4th Sunday in Advent
Parate viam Domini. Make ready the way of the Lord.
The season of Advent which is now drawing to a close is, like Lent, paradigmatic for the entire Christian life. Christian history itself is situated between Our Lord’s first coming and His second. We therefore are constantly referring back to that first coming, and being drawn towards the second. With each passing day, the final one looms nearer. That is why Holy Church never tires of reminding of that longed-for event. The Lord is coming, and therefore we must be ready. Parate viam Domini.
How do we prepare? Two great models are given to us by the liturgy. St John the Baptist cries out to us “Make straight his paths. Every valley shall be filled; every mountain and hill shall be brought low; the crooked shall be made straight; the rough ways plain”.
The filling of the valleys refers to the hearts of those who are discouraged and tired from the way. They feel as if they will not make it, that all their efforts are futile. Let them be filled with trust and confidence that the Lord will return and restore all things, and all their efforts will be rewarded.
The mountains and hills are the proud, the overly ambitious hearts who imagine they know, who think they can do it on their own: they must be humbled in order to allow the Lord alone to be exalted.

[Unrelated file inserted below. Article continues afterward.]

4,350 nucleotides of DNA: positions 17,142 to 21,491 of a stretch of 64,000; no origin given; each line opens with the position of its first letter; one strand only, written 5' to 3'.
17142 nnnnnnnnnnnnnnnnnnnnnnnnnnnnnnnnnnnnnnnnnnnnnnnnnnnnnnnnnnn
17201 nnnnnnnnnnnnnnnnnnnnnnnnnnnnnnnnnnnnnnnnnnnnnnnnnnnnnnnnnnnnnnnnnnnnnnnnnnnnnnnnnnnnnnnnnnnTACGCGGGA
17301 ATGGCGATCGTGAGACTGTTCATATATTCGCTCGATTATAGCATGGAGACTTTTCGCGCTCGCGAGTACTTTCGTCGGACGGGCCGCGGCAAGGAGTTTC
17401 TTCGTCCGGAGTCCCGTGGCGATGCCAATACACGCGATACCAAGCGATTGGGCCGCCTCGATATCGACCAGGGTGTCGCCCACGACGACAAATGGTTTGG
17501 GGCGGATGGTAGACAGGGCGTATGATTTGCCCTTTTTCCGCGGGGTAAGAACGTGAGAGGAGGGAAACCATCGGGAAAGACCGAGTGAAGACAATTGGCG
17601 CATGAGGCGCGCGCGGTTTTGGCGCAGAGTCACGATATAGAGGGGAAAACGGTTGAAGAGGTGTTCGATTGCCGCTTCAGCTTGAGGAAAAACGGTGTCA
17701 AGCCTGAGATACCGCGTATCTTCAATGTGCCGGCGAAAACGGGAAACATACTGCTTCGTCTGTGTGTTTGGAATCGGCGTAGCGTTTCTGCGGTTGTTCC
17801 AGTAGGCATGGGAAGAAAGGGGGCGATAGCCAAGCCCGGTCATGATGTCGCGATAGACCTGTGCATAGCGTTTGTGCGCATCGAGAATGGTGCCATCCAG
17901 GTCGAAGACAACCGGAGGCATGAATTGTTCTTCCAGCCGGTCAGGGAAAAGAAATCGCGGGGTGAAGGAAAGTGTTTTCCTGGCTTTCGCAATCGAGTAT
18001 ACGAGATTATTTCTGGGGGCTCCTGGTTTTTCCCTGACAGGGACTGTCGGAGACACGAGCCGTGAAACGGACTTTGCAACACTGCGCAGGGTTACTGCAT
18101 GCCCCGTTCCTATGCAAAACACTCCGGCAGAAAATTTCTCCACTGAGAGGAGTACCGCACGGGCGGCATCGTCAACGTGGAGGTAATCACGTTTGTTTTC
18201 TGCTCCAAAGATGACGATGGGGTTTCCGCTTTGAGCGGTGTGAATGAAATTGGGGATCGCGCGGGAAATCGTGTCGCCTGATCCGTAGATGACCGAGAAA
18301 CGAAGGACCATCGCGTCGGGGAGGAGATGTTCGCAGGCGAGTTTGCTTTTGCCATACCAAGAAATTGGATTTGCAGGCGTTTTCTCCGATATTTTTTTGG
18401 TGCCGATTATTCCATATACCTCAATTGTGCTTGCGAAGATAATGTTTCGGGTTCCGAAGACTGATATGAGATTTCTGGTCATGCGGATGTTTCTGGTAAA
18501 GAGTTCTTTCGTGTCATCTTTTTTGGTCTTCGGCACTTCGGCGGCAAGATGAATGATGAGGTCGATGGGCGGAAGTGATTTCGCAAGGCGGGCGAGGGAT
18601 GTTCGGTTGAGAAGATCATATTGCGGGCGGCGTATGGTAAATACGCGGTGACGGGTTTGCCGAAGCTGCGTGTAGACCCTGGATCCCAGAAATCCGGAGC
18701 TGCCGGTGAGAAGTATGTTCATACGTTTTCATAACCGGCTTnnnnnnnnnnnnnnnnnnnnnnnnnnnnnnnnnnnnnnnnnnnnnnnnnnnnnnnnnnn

The crooked are those who refuse to see the simplicity of the evangelical way; they are always inventing new paradigms which lead off into the wasteland of error and immorality: they must allow themselves to be led along the straight, simple path to the Lord.
The rough are those whose passions will not allow them to journey smoothly along the level way to paradise: they must become meek as lambs and learn to be led.
The other great model is of course Our Blessed Lady. She awaits the birth of the Divine Infant with the greatest spiritual longing. She does not know what to expect, but she does abandon herself to God’s will, repeating her fiat and making herself ready for whatever might befall her and her Child.
The Baptist incites us to offer penance and sacrifice, assuredly the best way to prepare for the new birth of the Son of God. His austere life is a rebuke to us. It challenges us to do greater things for God and neighbour.
Mary incites us to do everything with love and spiritual longing.
Rorate coeli desuper, et nubes pluant justum. May the heavens drop down dew, may the clouds rain the just. Let the earth open and bud forth the Saviour.
The virginal womb is about to open, and yet it will remain closed. The Lord Himself will leave the bridal chamber of her chaste bosom, leaving it ever intact. Let us be prepared, and open ourselves to the grace He will offer once again at the beautiful feast of Christmas.